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AIDS Care. 2018 Aug;30(sup5):S6-S17. doi: 10.1080/09540121.2018.1515470. Epub 2019 Jan 11.

Resilience and HIV: a review of the definition and study of resilience.

Author information

1
a Center for Health Equity Research, Department of Behavioral and Social Sciences , Brown University School of Public Health , Providence , RI , USA.
2
b Department of Psychology , University of Miami , Coral Gables , FL , USA.
3
c Department of Human Development and Family Sciences , University of Delaware , Newark , DE , USA.
4
d Centers for Behavioral and Preventive Medicine , The Miriam Hospital , Providence , RI , USA.
5
e Division of Infectious Diseases, Department of Medicine, Center for AIDS Research , University of Alabama at Birmingham , Birmingham , AL , USA.
6
f Division of Infectious Diseases, Department of Medicine, School of Medicine, Department of Epidemiology, Gillings School of Global Public Health , University of North Carolina at Chapel Hill , Chapel Hill , NC , USA.
7
g Center for Statistical Sciences, Department of Biostatistics , Brown University School of Public Health , Providence , RI , USA.
8
h Centers for Behavioral and Preventive Medicine, Department of Psychiatry and Human Behavior , The Miriam Hospital, Alpert Medical School of Brown University , Providence , RI , USA.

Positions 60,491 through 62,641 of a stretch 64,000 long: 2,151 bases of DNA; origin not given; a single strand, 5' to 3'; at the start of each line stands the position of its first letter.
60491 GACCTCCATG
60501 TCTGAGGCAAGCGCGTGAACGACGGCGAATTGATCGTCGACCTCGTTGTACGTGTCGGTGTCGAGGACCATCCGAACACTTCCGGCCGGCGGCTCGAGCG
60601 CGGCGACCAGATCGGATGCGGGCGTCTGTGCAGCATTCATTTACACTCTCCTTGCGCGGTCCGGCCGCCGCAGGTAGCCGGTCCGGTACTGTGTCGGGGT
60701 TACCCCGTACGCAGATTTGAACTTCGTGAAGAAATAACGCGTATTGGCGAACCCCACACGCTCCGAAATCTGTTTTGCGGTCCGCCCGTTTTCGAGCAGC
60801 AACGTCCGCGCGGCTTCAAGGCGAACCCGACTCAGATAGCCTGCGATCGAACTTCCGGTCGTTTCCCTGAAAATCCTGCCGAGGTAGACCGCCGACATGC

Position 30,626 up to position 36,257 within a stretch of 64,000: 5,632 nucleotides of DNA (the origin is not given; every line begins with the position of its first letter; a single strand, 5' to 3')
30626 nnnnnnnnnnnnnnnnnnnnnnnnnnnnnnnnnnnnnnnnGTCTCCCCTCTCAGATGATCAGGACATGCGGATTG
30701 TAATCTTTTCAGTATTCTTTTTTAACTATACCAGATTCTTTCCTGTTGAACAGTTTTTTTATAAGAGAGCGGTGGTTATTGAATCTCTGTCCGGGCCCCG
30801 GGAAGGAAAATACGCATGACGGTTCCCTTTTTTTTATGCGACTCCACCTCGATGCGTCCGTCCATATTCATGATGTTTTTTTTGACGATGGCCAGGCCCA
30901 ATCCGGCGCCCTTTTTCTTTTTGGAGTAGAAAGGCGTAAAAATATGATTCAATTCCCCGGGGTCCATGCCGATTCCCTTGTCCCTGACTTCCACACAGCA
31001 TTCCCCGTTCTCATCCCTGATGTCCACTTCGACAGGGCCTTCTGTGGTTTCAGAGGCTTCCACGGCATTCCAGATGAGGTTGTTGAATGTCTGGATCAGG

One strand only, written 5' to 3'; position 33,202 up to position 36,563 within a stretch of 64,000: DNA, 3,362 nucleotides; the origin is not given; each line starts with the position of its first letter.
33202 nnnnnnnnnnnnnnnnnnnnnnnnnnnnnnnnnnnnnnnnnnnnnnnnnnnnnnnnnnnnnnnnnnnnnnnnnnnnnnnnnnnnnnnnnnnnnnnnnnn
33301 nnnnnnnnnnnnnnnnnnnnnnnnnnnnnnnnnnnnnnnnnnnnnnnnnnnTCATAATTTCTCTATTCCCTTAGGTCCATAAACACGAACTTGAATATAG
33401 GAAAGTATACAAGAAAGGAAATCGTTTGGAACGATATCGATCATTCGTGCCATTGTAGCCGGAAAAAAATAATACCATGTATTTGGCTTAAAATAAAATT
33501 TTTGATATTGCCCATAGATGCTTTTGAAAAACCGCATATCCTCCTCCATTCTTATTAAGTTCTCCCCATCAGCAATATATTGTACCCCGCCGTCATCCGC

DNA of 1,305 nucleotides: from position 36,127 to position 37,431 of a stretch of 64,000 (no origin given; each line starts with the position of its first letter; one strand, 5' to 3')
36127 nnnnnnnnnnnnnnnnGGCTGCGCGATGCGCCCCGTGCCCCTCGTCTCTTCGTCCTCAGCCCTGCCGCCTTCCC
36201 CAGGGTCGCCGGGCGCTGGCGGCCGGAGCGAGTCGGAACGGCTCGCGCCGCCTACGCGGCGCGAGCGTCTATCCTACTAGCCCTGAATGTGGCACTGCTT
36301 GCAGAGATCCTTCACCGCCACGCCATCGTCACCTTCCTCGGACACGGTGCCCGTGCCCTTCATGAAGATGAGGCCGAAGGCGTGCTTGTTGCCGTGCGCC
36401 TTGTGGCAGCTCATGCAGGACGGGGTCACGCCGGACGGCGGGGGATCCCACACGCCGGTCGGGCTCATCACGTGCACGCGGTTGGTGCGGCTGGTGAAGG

9
i Centers for Epidemiology and Environmental Health, Department of Epidemiology , Brown University School of Public Health , Providence , RI , USA.

Abstract

We use a socioecological model of health to define resilience, review the definition and study of resilience among persons living with human immunodeficiency virus (PLWH) in the existing peer-reviewed literature, and discuss the strengths and limitations of how resilience is defined and studied in HIV research. We conducted a review of resilience research for HIV-related behaviors/outcomes of antiretroviral therapy (ART) adherence, clinic attendance, CD4 cell count, viral load, viral suppression, and/or immune functioning among PLWH. We performed searches using PubMed, PsycINFO and Google Scholar databases. The initial search generated 14,296 articles across the three databases, but based on our screening of these articles and inclusion criteria, nā€‰=ā€‰54 articles were included for review. The majority of HIV resilience research defines resilience only at the individual (i.e., psychological) level or studies individual and limited interpersonal resilience (e.g., social support). Furthermore, the preponderance of HIV resilience research uses general measures of resilience; these measures have not been developed with or tailored to the needs of PLWH. Our review suggests that a socioecological model of health approach can more fully represent the construct of resilience. Furthermore, measures specific to PLWH that capture individual, interpersonal, and neighborhood resilience are needed.

KEYWORDS:

HIV; Resilience; multilevel; socioecological model

PMID:
30632778
PMCID:
PMC6436992
[Available on 2020-01-11]
DOI:
10.1080/09540121.2018.1515470

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